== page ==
When I was a little girl, my father would affectionately call me “kaduku” which means “mustard seed.” Since most of my friends were called the more common food-inspired nicknames of honey and sugar, I never understood why I was compared to such a strange item. Years later, I described my bewilderment to a friend as we were preparing a curry dish—mustard seeds in hand. She chuckled and knew immediately why the name was appropriate. She said, “Look at these tiny seeds, so quiet and inconspicuous. Yet when we throw them into the oil, they will show us how loud and explosive they can really be.” I could not help but smile recently with that memory in mind while reading the parable of the mustard seed, another comparison that bursts of paradoxical imagery. Jesus says, “The kingdom of heaven is like a mustard seed, which a man took and planted in his field. Though it is the smallest of all your seeds, yet when it grows, it is the largest of garden plants and becomes a tree, so that the birds of the air come and perch in its branches” (Matthew 13:31). The significance of this parable is illuminated when connecting it to Old Testament passages that describe little birds nesting in the branches of mighty trees. In a revelation to Ezekiel, the Lord described Assyria as “a cedar in Lebanon with beautiful branches and forest shade, and very high; and its top was among the clouds… all the birds of the heavens nested in its boughs, and under its branches all the beasts of the field gave birth, and all great nations lived under its shade” (Ezekiel 31:6). In Nebuchadnezzar’s dream he too beheld “a tree in the midst of the earth, and its height was great. The tree grew large and became strong, and its height reached to the sky, and it was visible to the end of the whole earth. Its foliage was beautiful and its fruit abundant, and in it was food for all. The beasts of the field found shade under it, and the birds of the sky dwelt in its branches, and all living creatures fed themselves from it” (Daniel 4:10–12). Since Jesus and his disciples were familiar with those mighty images, the deliberate irony in the parable of the mustard seed was clear. The kingdom of heaven would grow from tiny beginnings to a great tree that would ultimately provide shelter, protection, and benefit to the entire world. As Craig Keener notes, “The parable is intended to accent both the qualities of growth and contrast. Like the mustard seed, the kingdom’s humble beginnings and unpretentious character offer no visible indication of its future growth and glory, but just as there is continuity between the tiny mustard seed and the resulting ‘tree,’ so there is continuity from the seemingly inconsequential beginnings in Jesus’ ministry and the future glory of God’s consummating reign. Thus even though the beginnings of God’s kingdom as manifested in Jesus may appear unimpressive, it is casually dismissed at one’s own peril.” How marvelously the parable of the mustard seed highlights the past, present, and future magnificence of the kingdom in which God reigns. Though the presence of the King among us may at times feel threatened and slight, his is a kingdom with an explosive promise: it is not the one who plants or waters; it is God who makes things grow. Even now He is working to that end of future glory, calling us to see the great tree in the seedling, growing all things in his time—even those things with the tiniest of beginnings.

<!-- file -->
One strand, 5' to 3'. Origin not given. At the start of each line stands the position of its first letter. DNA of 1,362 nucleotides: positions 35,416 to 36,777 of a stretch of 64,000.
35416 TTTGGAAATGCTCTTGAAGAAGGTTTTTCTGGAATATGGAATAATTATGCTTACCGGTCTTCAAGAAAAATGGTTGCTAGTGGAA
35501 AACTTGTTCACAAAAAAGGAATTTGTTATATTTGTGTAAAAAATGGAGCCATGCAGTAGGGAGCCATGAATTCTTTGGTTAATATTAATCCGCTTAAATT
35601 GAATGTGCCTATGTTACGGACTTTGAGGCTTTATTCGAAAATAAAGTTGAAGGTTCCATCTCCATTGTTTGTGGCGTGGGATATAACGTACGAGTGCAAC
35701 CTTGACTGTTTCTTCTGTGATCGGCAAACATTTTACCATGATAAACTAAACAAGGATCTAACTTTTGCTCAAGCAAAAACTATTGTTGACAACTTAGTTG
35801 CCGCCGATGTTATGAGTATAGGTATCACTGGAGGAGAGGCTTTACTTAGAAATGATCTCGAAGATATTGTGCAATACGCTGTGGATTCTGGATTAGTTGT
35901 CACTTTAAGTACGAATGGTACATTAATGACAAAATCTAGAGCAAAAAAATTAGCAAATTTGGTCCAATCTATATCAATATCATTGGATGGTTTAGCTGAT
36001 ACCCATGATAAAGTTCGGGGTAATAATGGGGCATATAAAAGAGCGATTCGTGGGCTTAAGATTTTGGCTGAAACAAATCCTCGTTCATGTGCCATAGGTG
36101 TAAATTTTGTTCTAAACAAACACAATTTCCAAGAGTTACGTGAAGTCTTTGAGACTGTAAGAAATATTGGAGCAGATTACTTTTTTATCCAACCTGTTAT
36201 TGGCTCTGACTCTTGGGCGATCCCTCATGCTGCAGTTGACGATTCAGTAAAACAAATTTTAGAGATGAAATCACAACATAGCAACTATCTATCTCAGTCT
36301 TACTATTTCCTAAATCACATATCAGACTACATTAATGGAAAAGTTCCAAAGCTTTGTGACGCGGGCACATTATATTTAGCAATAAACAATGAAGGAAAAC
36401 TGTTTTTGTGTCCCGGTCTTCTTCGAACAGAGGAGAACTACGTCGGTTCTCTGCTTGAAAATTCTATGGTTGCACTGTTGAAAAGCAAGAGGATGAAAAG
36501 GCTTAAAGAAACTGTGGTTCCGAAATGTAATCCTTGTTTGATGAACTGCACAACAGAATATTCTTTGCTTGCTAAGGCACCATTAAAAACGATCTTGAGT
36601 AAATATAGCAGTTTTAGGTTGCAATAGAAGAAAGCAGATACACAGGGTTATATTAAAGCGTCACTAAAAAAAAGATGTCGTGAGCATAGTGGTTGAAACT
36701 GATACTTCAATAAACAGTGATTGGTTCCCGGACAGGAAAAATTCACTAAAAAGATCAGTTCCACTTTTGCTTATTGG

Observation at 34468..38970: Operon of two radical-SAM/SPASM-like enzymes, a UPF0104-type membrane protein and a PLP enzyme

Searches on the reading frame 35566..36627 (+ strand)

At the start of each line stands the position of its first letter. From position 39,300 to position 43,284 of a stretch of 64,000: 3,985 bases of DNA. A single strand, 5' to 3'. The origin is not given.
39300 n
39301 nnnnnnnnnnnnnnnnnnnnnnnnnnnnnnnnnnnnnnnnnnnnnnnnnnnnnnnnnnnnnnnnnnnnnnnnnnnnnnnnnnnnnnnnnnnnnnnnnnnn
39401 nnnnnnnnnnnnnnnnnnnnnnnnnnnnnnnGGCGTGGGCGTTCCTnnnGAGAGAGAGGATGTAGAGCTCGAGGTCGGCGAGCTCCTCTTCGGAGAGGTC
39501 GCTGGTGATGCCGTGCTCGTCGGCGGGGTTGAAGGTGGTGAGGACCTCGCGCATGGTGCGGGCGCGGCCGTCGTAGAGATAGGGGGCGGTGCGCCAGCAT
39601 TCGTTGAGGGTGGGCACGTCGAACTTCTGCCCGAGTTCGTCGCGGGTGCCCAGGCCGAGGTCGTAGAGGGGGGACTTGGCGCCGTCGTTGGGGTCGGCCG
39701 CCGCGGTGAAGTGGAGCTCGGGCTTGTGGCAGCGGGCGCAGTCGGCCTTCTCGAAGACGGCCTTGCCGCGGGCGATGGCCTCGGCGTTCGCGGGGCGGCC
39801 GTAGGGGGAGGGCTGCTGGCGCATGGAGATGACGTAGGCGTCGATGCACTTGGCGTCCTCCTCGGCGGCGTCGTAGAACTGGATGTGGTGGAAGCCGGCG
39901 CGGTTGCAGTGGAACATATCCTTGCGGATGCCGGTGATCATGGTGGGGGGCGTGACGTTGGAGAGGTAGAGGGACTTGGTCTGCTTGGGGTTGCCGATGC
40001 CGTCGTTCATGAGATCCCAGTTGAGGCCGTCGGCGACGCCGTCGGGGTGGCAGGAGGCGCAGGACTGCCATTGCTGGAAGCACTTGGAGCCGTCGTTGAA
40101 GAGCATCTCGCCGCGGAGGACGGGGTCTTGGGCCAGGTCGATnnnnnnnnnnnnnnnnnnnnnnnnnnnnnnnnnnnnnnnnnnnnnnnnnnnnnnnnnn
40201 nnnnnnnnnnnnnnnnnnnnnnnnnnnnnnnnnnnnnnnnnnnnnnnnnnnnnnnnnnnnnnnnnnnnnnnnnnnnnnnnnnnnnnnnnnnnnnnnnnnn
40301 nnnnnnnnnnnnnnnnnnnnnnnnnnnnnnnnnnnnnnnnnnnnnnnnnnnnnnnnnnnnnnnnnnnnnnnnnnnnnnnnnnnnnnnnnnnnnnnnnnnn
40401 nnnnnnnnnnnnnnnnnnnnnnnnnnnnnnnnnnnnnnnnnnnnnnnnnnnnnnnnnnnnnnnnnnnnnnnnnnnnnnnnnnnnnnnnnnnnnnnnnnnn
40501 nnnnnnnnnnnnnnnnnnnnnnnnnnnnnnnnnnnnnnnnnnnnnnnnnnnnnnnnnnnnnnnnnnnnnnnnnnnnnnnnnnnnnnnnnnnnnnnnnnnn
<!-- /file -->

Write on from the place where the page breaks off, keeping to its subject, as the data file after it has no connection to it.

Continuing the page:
(1) Craig Keener as quoted in The College Press NIV Commentary: Matthew (Joplin: College Press, 1997), Matthew 13:31.
Alison Thomas is an itinerant speaker for youth at Ravi Zacharias International Ministries in Atlanta, Georgia.